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1753, named for Gabriel Daniel Fahrenheit (1686-1736), Prussian physicist who proposed the scale in 1714. An abstract surname meaning literally "experience."
Fahrenheit Fahr·en·heit (fār'ən-hīt')
Of or relating to a temperature scale that registers the freezing point of water as 32°F and the boiling point as 212°F at one atmosphere of pressure.
Relating to or based on a temperature scale that indicates the freezing point of water as 32° and the boiling point of water as 212° under standard atmospheric pressure.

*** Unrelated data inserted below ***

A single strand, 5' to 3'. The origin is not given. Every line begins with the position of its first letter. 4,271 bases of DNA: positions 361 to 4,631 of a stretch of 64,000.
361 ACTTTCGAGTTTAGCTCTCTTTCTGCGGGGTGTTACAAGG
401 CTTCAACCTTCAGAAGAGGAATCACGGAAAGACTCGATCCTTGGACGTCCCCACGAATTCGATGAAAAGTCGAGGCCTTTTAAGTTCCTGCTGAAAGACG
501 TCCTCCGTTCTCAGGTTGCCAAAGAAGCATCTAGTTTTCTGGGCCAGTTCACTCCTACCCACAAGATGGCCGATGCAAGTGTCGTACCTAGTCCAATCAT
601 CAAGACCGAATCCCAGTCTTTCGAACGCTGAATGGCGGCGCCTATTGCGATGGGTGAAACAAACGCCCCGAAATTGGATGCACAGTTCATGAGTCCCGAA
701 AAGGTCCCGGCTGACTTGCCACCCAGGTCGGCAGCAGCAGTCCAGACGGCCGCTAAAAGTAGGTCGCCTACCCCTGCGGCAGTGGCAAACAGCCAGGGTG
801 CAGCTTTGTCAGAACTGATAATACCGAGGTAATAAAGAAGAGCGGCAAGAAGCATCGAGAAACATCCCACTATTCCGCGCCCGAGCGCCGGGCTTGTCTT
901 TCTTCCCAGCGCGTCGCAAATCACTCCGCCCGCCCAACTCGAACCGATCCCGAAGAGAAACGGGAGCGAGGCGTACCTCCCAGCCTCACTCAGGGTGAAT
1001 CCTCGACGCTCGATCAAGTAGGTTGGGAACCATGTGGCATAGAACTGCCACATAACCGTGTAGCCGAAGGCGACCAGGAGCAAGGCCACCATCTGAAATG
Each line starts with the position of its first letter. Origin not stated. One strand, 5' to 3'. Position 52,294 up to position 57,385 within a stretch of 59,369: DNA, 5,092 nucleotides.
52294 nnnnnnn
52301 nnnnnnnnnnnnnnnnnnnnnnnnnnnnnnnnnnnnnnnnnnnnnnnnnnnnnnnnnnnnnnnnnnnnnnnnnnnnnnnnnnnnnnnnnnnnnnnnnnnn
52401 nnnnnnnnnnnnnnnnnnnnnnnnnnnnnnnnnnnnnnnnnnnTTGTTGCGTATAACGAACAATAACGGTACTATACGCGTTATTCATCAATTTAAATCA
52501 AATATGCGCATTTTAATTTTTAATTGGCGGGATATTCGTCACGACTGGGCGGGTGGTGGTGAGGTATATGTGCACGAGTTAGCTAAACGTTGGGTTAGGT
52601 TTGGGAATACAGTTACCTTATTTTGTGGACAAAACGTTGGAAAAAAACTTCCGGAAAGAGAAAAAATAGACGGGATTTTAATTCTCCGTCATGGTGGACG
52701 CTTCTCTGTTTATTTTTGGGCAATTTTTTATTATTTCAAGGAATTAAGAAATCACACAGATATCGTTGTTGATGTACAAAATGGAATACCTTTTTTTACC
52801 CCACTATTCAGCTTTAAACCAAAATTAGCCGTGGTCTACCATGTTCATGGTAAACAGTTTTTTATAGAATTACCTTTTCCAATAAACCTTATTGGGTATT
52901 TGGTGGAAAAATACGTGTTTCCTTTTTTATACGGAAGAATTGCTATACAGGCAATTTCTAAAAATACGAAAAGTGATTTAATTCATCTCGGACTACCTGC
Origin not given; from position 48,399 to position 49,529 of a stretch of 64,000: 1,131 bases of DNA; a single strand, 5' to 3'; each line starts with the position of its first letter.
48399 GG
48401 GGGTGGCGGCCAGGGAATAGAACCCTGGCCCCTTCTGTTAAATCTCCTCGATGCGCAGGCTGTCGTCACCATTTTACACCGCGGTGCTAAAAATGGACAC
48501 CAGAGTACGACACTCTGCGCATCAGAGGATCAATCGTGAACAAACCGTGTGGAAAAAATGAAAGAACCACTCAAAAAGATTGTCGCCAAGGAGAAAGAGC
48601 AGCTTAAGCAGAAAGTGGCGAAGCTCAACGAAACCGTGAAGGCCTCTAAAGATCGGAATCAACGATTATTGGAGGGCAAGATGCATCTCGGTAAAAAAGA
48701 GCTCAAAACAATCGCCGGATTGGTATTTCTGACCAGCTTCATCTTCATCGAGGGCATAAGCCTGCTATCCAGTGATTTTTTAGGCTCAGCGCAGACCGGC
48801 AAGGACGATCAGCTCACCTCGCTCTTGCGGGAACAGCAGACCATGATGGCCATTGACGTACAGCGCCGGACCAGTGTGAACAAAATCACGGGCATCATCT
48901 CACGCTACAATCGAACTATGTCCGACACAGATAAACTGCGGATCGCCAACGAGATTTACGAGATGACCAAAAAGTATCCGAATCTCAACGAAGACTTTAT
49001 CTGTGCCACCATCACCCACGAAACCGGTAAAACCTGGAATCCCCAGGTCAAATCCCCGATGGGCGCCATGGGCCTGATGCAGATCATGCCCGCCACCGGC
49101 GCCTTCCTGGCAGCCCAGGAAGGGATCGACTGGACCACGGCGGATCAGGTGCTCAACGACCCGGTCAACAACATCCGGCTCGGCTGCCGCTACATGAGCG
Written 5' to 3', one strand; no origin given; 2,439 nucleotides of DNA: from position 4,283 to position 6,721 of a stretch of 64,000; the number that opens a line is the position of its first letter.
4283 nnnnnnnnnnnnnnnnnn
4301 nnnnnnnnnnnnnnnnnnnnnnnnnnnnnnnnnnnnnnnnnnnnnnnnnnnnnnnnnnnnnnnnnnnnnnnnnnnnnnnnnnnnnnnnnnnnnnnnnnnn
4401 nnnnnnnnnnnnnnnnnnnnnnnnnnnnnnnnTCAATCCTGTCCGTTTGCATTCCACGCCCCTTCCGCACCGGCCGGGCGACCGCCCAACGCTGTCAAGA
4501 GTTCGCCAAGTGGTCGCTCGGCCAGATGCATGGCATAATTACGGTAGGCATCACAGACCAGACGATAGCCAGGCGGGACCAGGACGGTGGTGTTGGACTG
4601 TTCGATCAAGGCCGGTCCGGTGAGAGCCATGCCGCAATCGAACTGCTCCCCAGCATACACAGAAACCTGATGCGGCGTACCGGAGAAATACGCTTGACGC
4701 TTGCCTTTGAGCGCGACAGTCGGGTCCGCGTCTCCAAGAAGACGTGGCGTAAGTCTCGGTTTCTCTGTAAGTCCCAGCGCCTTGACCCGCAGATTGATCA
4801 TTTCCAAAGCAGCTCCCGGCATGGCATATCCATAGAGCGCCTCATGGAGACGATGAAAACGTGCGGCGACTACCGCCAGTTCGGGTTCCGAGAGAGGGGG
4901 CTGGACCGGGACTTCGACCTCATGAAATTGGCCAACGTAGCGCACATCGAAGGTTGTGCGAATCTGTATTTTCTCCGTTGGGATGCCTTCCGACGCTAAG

|Fahrenheit, Gabriel Daniel 1686-1736. |
German physicist who invented the mercury thermometer in 1714 and devised the Fahrenheit temperature scale.
A temperature scale according to which water freezes at 32 degrees and boils at 212 degrees. The scale was devised by Gabriel Daniel Fahrenheit, an instrument maker of the eighteenth century, born in Germany.
A temperature scale, used primarily in the United States, in which the freezing point of water is 32 degrees and the boiling point 212 degrees. Temperatures in this scale are denoted by °F or, in scientific usage, F alone. (Compare Celsius.)